Modern criminal justice presupposes that persons are not morally equal. On the contrary, those who do wrong are viewed by the law as less worthy of respect, concern and decent treatment: Offenders, it is said, “deserve” to suffer for their misdeeds. Yet, there is scant logical or empirical basis for the law's supposition that offenders are morally inferior. The usual reasoning is that persons who intentionally or knowingly do wrong are the authors and initiators of their acts and, as such, are morally responsible for them. But this reasoning rests on the assumption that a person's mental states, such as intentions, can cause physical effects (bodily movements) --a factual assumption that is at odds with the evidence of neuroscience and whose only empirical support rests on a fallacious logical inference (post hoc ergo propter hoc). There is, in fact, no evidence that mental states like intentions have anything to do with causing the bodily movements that constitute behavior. Nonetheless, the mental-cause basis for moral responsibility, though it rests on a false factual inference, has enormous implications for criminal justice policy.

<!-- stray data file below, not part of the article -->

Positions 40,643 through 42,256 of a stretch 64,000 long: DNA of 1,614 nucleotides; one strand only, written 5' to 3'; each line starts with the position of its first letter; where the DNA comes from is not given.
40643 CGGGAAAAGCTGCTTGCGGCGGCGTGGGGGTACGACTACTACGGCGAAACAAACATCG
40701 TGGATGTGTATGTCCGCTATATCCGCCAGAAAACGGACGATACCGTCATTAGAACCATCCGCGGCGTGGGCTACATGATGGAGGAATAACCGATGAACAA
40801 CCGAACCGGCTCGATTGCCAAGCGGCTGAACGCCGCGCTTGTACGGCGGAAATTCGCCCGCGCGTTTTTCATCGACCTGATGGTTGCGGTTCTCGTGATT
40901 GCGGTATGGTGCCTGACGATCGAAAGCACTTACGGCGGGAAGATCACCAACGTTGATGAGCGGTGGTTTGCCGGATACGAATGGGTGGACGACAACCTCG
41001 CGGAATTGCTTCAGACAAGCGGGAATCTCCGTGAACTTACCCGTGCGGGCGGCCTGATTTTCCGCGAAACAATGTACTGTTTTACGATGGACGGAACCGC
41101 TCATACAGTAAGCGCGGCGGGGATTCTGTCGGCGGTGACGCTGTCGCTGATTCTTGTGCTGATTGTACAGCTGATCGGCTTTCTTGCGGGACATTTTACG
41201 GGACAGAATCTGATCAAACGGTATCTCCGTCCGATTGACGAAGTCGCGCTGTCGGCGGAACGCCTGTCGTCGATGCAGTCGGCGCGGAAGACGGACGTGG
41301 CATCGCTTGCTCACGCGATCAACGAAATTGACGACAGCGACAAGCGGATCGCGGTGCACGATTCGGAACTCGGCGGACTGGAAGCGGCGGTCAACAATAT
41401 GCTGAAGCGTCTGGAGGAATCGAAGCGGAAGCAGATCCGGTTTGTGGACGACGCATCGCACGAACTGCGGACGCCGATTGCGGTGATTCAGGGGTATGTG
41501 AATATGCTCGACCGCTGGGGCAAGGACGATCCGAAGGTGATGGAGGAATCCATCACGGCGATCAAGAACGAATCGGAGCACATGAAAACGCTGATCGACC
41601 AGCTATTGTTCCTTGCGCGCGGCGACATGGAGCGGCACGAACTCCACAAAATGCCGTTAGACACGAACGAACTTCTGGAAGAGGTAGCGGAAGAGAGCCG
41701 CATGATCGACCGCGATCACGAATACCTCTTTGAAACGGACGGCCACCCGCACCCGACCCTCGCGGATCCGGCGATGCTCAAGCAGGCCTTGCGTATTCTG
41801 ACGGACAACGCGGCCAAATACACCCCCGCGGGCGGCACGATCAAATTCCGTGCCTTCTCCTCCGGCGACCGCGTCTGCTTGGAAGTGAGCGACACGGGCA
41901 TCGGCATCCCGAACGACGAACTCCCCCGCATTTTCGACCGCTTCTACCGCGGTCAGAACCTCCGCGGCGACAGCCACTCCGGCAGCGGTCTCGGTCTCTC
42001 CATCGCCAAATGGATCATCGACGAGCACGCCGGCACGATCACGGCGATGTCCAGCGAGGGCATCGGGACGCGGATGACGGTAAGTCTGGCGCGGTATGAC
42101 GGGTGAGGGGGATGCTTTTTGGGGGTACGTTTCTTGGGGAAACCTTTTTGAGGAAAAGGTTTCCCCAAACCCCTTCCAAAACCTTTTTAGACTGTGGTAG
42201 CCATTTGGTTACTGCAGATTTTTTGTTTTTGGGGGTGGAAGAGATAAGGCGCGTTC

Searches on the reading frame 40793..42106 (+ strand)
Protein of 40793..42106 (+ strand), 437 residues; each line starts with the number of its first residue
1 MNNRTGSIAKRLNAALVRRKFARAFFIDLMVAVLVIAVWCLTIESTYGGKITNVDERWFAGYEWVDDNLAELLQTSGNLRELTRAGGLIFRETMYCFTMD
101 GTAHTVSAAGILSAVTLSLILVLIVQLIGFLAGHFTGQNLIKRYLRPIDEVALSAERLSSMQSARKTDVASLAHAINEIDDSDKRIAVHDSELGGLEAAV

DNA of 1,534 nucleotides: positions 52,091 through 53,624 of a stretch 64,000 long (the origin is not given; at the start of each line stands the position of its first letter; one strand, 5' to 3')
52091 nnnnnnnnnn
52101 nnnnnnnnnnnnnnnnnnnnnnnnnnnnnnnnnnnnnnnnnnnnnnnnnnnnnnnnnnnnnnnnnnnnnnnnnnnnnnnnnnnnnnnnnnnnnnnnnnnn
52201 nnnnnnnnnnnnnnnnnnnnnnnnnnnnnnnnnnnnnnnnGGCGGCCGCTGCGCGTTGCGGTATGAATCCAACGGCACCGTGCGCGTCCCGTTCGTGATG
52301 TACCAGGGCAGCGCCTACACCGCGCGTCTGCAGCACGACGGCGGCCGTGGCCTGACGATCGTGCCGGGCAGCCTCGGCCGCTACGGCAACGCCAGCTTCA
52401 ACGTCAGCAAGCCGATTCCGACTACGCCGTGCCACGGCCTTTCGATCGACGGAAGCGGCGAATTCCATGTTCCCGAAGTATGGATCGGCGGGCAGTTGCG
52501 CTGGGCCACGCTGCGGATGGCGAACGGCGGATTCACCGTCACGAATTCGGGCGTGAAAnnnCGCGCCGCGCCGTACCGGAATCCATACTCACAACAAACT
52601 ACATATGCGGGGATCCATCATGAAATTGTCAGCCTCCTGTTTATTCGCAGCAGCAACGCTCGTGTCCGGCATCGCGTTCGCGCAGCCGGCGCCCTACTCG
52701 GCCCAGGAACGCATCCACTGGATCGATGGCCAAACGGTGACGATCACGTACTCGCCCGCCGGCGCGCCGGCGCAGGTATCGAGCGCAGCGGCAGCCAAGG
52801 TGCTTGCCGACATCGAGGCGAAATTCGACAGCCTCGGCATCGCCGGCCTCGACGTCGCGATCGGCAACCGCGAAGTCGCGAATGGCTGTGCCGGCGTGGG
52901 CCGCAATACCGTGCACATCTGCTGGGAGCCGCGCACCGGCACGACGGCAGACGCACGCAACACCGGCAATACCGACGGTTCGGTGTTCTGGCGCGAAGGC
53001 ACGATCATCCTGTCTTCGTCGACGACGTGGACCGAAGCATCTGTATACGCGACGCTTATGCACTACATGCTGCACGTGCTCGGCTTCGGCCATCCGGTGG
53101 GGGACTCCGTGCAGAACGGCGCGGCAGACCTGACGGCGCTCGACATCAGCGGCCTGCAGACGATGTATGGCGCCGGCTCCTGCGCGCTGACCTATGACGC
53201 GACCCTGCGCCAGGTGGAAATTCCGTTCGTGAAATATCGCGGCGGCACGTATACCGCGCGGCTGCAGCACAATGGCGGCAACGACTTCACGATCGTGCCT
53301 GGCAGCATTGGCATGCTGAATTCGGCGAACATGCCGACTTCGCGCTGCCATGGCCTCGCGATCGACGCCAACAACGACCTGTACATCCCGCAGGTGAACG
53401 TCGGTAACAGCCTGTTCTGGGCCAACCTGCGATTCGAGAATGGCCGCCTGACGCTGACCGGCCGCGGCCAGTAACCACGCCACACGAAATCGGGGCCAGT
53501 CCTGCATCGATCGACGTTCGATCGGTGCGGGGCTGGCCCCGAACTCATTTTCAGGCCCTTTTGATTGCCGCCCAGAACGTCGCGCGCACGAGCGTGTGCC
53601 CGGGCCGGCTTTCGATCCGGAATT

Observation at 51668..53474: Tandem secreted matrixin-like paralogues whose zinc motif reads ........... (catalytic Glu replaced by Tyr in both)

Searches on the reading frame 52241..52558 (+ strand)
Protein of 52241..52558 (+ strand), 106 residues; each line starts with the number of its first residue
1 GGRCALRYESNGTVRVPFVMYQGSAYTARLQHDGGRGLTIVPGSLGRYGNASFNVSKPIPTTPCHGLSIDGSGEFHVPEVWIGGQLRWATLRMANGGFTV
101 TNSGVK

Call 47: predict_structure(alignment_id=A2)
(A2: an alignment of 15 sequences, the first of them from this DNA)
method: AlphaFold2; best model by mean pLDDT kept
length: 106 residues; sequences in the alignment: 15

While society must obviously protect itself from dangerous people, it does not have to torment them. The imperative to punish, a dominant theme of criminal justice policy, is not supported by evidence or logic, and it violates basic moral equality.
John A. Humbach, Criminal Acts and Basic Moral Equality, 14 Wash. U. Jurisprudence Rev. 341 (2022), https://digitalcommons.pace.edu/lawfaculty/1220/.